Even after almost three weeks of strict lockdown measures, data so far does not suggest that the epidemic in Czechia is retreating. On the contrary, hospitals expect a large surge of Covid-19 patients. According to health statistics, their number will rise to 10,000.
On Tuesday, for example, tests revealed almost 14,000 new cases, which is comparable to the figures from the first week of March. In hospitals, the situation is even worse, with over 9,000 people being treated for Covid-19.
Why is it so hard to contain the virus? There seems to be no simple answer.
On Wednesday, Deputy Prime Minister and Minister of the Interior Jan Hamáček emphasized that the vast majority of people follow the current measures. However, experts warn that change for the better is yet to come. According to some, it would be beneficial if the imposed restrictions were even tougher.
“Mobility is high, and contacts are still numerous. It is an airborne infection transmitted by any contact. And we still have some people here who do not follow the rules,” said epidemiologist Jan Kynčl from the State Institute of Public Health.
“We must not forget that at the same time, the British variant is spreading, which is, unfortunately, a counter-factor,” he added.
In any case, the virus’ spread is taking much longer to weaken than many people expected.
According to the head of health statisticians, Ladislav Dušek, the government measures mainly helped secure that the Covid-10 spread did not escalate further.
“We can see relative stagnation or decline across the entire country,” said Dušek.
However, he also pointed out that hospitals are still waiting for the peak of patient influx, as high numbers of people from risk groups test positive every day.
“For the next seven days, hospitals will certainly be under enormous pressure. At one time, there will be 10,000 hospitalized people,” noted Dušek.
Many experts encourage patience. However, members of the government were among those who expected a more significant turn for the better.
“We envisioned a faster decline,” admitted Deputy Prime Minister Hamáček, who heads the government’s crisis staff.
According to Hamáček, the number of infected people is still high for three main reasons.
First, there is still a high number of people who became infected before the current measures restricting movement came into force. He pointed out that the coronavirus has an incubation period of up to 14 days.
According to the deputy prime minister, a high number of cases also occur in places that are the epicenter of the infection.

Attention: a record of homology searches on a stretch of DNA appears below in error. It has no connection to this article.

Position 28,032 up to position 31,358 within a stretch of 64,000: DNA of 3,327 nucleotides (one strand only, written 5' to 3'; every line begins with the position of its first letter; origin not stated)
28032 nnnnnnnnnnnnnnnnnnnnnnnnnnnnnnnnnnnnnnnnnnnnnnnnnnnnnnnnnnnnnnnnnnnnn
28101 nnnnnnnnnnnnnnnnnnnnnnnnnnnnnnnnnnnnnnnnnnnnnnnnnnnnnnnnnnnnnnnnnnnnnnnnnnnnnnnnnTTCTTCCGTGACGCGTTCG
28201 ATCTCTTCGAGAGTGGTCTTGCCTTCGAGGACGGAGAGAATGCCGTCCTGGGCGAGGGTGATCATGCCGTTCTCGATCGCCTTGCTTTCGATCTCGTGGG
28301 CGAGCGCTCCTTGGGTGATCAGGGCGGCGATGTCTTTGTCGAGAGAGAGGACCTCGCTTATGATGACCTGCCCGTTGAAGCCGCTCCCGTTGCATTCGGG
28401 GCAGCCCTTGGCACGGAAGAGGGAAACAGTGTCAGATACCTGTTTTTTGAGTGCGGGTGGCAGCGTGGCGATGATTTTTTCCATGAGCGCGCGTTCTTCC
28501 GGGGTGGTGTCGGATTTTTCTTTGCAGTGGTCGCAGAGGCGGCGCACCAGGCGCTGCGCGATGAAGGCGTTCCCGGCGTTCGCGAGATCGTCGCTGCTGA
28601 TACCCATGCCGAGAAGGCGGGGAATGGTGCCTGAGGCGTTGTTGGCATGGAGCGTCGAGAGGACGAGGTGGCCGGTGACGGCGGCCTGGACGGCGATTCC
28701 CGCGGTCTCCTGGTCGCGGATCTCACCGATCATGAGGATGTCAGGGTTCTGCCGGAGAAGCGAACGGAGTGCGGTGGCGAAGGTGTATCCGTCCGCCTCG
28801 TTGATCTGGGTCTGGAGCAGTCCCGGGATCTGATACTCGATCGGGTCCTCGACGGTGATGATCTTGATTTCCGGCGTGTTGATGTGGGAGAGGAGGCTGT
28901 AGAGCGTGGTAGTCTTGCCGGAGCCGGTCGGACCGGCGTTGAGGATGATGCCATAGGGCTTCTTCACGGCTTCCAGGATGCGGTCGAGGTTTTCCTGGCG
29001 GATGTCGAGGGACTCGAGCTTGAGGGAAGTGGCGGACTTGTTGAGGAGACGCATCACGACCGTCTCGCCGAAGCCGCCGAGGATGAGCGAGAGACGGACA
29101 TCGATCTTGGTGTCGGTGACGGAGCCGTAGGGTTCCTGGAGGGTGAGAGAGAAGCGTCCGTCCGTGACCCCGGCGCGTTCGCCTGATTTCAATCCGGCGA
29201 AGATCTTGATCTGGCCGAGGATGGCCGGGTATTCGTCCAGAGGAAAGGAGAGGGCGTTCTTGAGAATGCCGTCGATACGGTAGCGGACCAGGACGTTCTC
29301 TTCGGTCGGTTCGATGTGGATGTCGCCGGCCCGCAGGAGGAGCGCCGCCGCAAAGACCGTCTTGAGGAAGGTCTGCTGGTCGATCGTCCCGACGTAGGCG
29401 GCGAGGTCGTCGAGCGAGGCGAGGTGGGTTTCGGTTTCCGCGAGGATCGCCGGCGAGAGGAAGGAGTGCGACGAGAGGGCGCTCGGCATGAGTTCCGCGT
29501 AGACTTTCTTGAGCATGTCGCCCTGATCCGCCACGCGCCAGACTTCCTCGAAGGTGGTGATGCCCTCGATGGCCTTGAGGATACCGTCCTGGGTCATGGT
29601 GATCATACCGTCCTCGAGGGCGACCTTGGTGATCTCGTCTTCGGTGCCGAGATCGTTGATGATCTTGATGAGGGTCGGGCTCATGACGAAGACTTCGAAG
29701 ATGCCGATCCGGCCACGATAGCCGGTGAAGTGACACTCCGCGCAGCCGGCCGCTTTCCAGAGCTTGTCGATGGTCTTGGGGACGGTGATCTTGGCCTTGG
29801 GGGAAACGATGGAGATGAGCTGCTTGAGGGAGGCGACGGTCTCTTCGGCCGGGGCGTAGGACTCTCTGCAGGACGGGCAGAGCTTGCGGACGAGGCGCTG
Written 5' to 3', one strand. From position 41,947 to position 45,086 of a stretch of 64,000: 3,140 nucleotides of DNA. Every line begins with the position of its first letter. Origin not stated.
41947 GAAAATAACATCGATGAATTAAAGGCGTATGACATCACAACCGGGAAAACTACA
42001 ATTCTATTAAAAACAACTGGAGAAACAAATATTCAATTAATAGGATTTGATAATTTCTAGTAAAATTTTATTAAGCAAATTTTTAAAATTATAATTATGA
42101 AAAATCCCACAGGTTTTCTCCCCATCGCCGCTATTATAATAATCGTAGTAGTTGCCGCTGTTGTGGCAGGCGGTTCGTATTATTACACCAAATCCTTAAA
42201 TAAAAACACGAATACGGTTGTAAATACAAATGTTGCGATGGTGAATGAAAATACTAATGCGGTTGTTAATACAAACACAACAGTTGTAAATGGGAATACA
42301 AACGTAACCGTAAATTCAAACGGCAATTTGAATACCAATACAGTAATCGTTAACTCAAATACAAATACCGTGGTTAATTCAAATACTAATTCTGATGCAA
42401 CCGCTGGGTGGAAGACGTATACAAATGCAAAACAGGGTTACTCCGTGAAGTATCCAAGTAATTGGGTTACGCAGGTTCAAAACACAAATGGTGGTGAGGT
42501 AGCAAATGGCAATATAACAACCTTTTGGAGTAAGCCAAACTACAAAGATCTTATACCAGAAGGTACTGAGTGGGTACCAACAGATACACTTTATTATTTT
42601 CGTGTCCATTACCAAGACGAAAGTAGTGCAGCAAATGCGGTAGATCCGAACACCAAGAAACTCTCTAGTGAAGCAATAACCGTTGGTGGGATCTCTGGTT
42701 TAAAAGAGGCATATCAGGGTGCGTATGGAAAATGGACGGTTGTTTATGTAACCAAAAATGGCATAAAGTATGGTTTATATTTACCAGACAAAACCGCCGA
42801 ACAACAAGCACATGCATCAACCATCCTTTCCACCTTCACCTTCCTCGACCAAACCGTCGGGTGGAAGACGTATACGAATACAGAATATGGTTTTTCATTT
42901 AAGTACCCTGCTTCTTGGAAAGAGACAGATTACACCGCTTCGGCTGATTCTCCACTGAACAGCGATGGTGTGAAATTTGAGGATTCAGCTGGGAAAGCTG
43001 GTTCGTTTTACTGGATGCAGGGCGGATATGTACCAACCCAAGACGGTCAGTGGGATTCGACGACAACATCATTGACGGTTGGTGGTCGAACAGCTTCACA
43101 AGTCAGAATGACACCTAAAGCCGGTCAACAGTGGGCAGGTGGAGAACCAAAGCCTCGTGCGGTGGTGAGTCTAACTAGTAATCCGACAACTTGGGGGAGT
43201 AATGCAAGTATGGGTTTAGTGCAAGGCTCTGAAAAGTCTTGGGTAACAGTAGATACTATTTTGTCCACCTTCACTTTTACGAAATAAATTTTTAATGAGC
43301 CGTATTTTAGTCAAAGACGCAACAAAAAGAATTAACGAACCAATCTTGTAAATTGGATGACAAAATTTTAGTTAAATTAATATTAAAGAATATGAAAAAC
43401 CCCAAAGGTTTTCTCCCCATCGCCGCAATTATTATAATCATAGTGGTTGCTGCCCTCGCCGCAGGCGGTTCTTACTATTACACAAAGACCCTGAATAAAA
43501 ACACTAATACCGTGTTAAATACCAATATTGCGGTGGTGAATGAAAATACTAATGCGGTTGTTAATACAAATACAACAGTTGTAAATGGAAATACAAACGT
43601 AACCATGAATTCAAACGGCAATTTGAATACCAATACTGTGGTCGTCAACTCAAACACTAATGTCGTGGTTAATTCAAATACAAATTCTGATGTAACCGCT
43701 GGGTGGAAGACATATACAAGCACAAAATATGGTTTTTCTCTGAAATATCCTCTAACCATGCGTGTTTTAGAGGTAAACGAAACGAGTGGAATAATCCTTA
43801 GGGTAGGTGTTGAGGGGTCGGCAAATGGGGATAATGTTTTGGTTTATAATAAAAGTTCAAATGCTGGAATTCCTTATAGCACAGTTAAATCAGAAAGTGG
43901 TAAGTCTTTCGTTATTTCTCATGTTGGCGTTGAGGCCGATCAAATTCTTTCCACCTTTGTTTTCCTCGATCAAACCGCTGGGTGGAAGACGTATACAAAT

Finally, the recent launch of blanket testing in companies helped to reveal up to 15,000 cases.
“Only thanks to testing in companies do we reveal cases that would otherwise go unnoticed,” said Hamáček.
According to some experts, it is companies that can contribute more to containing the coronavirus — in addition to more frequent testing and the use of quality tests, they can also send more people to work from home.
Sociologist Daniel Prokop pointed out that most of the risk contacts happen in the workplace. In addition to that, the commute to work on public transport also poses a risk.
However, a widespread transition to Czechs working at home on a larger scale is complicated not only by the reluctance of some companies but also by the fact that Czechia has a high share of employees in manufacturing, who must be at their workplace. As Filip Pertold, an economist from the CERGE-EI institute noted, while, for example, only 16 percent of employees in Israel work in the manufacturing industry, in the Czech Republic, it is 37 percent.
Some experts also point to the lower reliability of antigen tests, which are currently used the most due to mass testing in companies. According to some studies, these tests do not detect even half of the infected people who do not have any symptoms.
Current government restrictions apply until Sunday, March 21. The government is expected to prolong most of the measures at Thursday’s meeting.
Although Minister of Health Jan Blatný and Deputy Prime Minister Hamáček consider broadening the area for free time activities from the municipality to the whole district, there will be no other relaxation of measures.
“I would like strict restrictions on movement to fall after Easter, but it depends on further developments and how we manage the next 14 days,” Hamáček said on Wednesday.
Title image: People wait in line before getting vaccinated against the COVID-19 at the Church of St. Anthony of Padua in Sokolov, Czech Republic, Tuesday, March 16, 2021. As of Tuesday, the Czech Republic has administered 1,119, 663 vaccinations doses in the country of approximately 10.5 million. (AP Photo/Petr David Josek)